Novice stats question here:

When I run a cox model over daily survival data as a function of 3 covariates, the results:

Fixed coefficients
             coef exp(coef)    se(coef)      z       p
var1  -0.02306065 0.9772032 0.004961884  -4.65 3.4e-06
var2  -0.11755938 0.8890877 0.007519678 -15.63 0.0e+00
var3  0.01145542 1.0115213 0.032680554   0.35 7.3e-01

show that var1 and var2 increase survival time and the effects are statistically significant. I further interpret this to mean that an additional unit increase in var1 reduces the daily hazard by a factor of 0.977 on average -- that is, by 2.3 percent. Similarly, each unit increase in var2 reduces the hazard by a factor of 0.889, or 11.1 percent.

My question is: can I convert these interpretations into something like

  1. each unit increase in var1 increases mean survival time by n days on average, or
  2. each unit increase in var2 increases the probability that survival will exceed 2 days by p%



The advantage in Cox regression--that you don't need to specify a form for the baseline hazard as a function of time--becomes a disadvantage in this case.

You can't make general statements about mean survival times or survival probabilities at specific times from the coefficients of a Cox model unless you also specify the corresponding baseline hazard. This isn't particularly difficult, as survival software will typically provide ways to make predictions based on the model and the empirical baseline hazard that the model estimated. But it's not so simple as you had hoped.

Even with parametric survival models there often won't be a simple formula depending just on the covariate values. In those models the full set of coefficients (including those estimated for the parameters of the baseline survival function) would contain the needed information.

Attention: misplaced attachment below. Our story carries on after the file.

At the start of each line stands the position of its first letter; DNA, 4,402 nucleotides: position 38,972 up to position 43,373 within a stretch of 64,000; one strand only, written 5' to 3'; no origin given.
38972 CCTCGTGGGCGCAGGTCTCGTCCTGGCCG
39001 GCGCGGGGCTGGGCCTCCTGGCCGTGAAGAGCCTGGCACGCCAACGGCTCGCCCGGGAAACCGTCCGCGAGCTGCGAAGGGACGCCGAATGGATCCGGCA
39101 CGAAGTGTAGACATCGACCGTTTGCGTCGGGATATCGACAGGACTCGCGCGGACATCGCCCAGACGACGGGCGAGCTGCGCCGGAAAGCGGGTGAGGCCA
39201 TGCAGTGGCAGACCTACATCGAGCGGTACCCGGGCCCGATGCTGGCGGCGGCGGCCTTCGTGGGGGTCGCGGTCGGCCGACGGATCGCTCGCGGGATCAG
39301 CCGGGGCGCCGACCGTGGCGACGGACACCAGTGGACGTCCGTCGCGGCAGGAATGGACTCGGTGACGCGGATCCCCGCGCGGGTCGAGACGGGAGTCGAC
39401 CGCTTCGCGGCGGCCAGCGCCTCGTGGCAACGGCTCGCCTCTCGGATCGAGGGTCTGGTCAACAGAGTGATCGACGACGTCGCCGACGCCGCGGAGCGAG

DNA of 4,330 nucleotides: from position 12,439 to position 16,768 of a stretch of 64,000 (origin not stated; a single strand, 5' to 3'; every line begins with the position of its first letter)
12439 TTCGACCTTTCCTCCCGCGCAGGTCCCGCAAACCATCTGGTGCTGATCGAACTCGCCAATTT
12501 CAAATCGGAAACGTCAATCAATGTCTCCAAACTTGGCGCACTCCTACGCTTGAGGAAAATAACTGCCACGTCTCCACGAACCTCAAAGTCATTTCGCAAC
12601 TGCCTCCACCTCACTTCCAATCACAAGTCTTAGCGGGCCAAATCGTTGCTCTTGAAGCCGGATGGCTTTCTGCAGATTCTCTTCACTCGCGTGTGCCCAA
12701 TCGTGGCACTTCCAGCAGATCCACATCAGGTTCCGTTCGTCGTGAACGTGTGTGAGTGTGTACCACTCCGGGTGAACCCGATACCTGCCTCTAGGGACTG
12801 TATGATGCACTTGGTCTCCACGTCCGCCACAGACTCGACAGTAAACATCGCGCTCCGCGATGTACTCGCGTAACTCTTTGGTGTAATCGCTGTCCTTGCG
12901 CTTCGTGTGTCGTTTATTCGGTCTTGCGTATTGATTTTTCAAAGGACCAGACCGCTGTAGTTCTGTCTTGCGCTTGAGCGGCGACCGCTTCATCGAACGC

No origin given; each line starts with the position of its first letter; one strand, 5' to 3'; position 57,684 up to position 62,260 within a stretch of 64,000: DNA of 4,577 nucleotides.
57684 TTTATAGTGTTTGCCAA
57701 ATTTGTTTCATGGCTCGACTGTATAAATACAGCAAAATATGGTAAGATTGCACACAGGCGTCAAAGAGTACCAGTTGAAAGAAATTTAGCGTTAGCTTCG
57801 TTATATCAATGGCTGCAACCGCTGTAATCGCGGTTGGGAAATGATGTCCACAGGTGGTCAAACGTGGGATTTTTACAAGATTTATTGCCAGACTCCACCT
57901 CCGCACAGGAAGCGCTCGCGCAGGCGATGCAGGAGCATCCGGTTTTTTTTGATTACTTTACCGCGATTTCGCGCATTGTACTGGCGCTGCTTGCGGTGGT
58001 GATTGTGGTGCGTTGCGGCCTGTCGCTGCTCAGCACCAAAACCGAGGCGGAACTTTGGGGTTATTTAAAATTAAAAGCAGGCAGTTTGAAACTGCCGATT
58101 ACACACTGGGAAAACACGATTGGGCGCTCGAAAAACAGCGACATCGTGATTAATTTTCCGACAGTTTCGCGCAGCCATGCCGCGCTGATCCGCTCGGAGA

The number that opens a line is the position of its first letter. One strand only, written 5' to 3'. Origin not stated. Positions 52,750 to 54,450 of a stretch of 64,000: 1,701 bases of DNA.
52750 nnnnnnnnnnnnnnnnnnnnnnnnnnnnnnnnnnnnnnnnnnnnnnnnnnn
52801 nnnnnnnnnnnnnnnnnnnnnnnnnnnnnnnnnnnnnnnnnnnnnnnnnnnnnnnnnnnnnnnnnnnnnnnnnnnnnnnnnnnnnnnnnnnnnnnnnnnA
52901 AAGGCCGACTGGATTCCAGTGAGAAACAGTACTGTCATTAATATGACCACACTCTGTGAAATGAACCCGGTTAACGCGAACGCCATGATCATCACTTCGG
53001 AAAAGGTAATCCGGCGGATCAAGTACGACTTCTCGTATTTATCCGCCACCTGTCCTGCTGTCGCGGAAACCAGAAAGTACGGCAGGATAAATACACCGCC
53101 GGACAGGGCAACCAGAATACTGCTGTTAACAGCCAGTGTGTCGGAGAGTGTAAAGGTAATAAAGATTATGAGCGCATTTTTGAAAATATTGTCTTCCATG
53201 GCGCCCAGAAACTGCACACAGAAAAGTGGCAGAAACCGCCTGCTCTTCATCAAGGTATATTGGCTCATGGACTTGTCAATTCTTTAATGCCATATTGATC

If you prefer to think in terms of relative times to failure instead of instantaneous hazards, you might consider instead an accelerated failure time (AFT) parametric model based for example on a Weibull or lognormal distribution. Except with a Weibull you would no longer be talking about hazard ratios as other AFT baseline functions don't follow proportional hazards. If the model fits well, however, the coefficients for the covariates are easier to interpret in terms of changes of expected event times.


You cannot derive absolute changes or differences in time directly from the hazard ratios. You can create fitted mortality or survival curves and consider differences in survival or mortality at a common time point or compare the time until a common cumulative mortality or survival is encountered.

While reductions in hazard are commonly referred to as percentages, these ratios represent multiplicative change in risks that are often non- linear. I recommend avoiding a percentage interpretation.


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